So, I've decided that I'm going to concentrate on small independent publishers, preferably in Lancashire, where my novel is set.

Thursday, 26 July 2012

Romantic Writers' Conference 2012

I had a fantastic time at the Romantic Novelists Association Conference 2012 in Penrith, Cumbria, absorbing myself in the atmosphere, meeting published an unpublished authors, attending various workshops, chatting about writing, meeting and making new friends. I'm a moderate wine drinker but I was amused at the copious amounts of wine being drunk. Apparently the 'kitchen parties', where members of the shared accommodation meet late at night, drink even more wine, are legendary. Say it almost in a whisper for to admit it would be met with looks of horror, but there were only three of us sharing a student house and we were all most circumspect. Suited me though. Perhaps it's my age.

The Conference is noted too for its display of shoes, the more exotic the better.  Lamentably, I can no longer wear high heels so in that respect I am a disgrace to the Association. Despite a nightmarish trip up to Penrith (necessitating three changes), I wouldn't have missed it for anything. I came away so inspired, encouraged and motivated, all fired up to get back to the writing. What happened? I came down with a nasty virus that has laid me low for the past two weeks.

Just to cheer myself up, I'm posting a pic of our table at the Gala Dinner on the Saturday evening. The woman on the right of the picture is Marilyn Rodwell, a friend from the Birmingham Chapter of the RNA. Thanks for a great time, Marilyn. That's me in the middle.


Monday, 9 July 2012

D H Lawrence

Last week, our small book club (we only have five members!) went on our summer outing to the D H Lawrence Heritage Centre and Birthplace Museum in Eastwood, Nottingham. Despite all the rain we've had here in the UK this summer, last Thursday was a rare warm and occasionally sunny day so we were well blessed. Personally, I'm not that keen on D H Lawrence but it was interesting so see how a miner's son, born in relative poverty, became such an esteemed writer. Many of his books, such as 'Lady Chatterley's Lover,' were banned for being too obscene. Reading extracts from the book now, it all seems rather tame, but I remember the furore at the time the book went to trial under obscenity laws. The judge apparently asked the question, 'Would you want your wife to read this? Or your servants?' Even then in 1960, there weren't that many servants around! I wonder what that judge would make of the current best seller, 'Fifty Shades of Grey.'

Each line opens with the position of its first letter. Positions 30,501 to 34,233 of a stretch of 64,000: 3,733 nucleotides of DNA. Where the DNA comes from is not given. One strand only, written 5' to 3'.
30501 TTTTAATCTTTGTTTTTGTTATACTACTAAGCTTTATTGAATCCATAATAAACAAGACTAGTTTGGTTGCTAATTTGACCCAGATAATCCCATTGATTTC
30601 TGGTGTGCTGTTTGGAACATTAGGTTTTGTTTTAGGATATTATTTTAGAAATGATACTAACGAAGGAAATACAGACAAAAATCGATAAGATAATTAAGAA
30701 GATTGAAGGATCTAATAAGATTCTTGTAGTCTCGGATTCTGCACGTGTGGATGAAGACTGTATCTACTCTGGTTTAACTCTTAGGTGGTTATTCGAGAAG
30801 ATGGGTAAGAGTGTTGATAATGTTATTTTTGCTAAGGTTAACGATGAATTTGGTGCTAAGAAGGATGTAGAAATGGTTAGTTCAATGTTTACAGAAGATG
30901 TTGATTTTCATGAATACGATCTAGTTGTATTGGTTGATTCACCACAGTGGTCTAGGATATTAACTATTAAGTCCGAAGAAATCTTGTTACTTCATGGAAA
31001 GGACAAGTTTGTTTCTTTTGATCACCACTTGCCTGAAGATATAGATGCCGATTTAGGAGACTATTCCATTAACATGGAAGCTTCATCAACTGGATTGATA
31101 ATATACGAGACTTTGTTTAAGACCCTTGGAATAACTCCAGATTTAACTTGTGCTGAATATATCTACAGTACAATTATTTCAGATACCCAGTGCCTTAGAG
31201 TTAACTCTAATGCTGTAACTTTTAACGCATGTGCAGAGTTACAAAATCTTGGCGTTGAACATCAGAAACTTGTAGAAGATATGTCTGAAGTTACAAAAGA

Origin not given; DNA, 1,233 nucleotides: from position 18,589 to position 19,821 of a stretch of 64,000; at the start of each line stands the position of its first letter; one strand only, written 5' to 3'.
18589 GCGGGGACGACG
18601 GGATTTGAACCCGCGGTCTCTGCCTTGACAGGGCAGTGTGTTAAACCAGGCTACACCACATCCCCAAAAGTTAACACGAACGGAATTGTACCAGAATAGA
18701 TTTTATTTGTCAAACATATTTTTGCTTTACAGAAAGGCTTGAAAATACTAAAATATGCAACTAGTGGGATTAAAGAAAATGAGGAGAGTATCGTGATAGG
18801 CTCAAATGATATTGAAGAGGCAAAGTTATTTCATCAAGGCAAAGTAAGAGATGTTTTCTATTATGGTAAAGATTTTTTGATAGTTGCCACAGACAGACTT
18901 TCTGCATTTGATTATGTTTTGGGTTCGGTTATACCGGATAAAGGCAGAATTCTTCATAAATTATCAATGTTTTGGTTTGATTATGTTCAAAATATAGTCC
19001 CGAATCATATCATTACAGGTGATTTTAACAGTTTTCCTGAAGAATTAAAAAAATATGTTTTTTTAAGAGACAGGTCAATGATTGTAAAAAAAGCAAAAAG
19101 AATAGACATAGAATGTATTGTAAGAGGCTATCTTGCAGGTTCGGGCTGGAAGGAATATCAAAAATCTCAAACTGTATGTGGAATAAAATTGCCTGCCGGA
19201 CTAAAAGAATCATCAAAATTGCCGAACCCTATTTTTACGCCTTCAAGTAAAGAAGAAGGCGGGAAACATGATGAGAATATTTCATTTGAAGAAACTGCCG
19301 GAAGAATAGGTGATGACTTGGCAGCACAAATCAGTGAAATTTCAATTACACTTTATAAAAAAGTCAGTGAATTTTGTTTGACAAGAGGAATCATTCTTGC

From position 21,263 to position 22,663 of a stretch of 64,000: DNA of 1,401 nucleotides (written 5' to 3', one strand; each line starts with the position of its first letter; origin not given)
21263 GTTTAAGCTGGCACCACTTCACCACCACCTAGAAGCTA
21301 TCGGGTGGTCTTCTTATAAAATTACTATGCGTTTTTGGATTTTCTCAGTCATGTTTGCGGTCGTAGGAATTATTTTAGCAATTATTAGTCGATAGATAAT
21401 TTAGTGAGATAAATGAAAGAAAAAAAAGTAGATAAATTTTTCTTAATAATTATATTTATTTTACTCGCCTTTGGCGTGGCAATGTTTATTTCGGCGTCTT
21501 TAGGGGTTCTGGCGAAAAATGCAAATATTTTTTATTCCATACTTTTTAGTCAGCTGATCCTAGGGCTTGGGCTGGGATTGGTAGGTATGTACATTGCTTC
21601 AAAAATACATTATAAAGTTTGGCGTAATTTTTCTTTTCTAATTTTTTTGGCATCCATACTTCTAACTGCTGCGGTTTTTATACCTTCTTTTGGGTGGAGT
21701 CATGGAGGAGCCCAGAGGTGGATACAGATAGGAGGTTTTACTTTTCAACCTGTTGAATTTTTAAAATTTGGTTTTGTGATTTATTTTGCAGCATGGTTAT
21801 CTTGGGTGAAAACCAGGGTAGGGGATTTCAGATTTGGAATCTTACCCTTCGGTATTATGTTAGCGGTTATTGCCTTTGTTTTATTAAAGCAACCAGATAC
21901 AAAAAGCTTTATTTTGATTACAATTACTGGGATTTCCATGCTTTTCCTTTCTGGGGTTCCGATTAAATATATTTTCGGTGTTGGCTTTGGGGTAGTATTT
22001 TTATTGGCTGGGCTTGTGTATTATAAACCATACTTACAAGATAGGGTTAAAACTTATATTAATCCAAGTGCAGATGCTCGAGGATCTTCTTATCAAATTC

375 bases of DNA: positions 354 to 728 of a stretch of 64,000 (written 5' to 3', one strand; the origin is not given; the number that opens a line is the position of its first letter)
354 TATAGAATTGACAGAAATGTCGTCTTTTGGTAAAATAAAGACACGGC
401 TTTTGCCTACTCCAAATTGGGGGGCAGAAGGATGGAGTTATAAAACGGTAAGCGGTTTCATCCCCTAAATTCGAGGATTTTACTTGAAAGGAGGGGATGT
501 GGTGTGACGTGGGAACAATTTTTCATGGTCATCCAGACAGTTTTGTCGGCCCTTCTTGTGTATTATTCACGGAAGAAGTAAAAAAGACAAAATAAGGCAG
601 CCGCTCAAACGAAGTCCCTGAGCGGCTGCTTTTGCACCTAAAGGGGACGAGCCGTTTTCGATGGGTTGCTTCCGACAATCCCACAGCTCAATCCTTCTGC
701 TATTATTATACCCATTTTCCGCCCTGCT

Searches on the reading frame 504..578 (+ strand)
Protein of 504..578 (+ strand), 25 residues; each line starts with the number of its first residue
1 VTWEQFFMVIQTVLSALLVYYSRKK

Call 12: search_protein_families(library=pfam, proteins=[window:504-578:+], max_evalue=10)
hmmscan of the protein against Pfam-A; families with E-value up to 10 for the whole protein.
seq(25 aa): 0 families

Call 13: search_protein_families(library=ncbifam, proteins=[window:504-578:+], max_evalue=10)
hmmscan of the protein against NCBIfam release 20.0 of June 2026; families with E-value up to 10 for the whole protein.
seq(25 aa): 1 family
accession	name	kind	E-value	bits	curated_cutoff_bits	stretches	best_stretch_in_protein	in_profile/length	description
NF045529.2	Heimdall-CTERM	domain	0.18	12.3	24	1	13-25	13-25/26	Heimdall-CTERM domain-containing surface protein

Monday, 18 June 2012

Good critique

After a period of only about three weeks, I have received my critique of my novel, Save The Last Dance For Me, from the New Writers' Scheme of the Romantic Novelists' Association and it's left me all fired up with hope and enthusiasm! The reader, who remains anonymous for obvious reasons, has given me an encouraging and complimentary report, all five pages of it. Understandably, I was thrilled by this. Of course, there's a drawback. She has suggested changing the plot as my original was 'cliched.' To follow her suggestions would throw my carefully planned timings out. So, as they say in Lancashire, 'I'm going to give it a coat of looking at.' Still, there's light at the end of this particular tunnel.

I read in a magazine this weekend that there is a new musical out based on songs from the early 1960s. Guess what it's going to be called! Yup! Save The Last Dance For Me. Not sure if this is a good or a bad thing ....

Tuesday, 5 June 2012

Belated Blog

Many apologies for not blogging for such a long time. I had been busy editing my latest rewrite (seven so far plus numerous edits) of Save The Last Dance For Me in preparation for resubmitting to the New Writers' Scheme of the Romantic Novelists' Association. On 18th May, with huge sighs of relief, I sent off the finished manuscript and am now awaiting a reader's critique. I fully intended taking a break of a few days before tackling anything else but a short holiday in the Cotswolds and catching up with garden tasks and, most recently, the Queen's Diamond Jubilee celebrations, means that I have not yet done so. But, back to normal now, and I am resolved to start again tomorrow!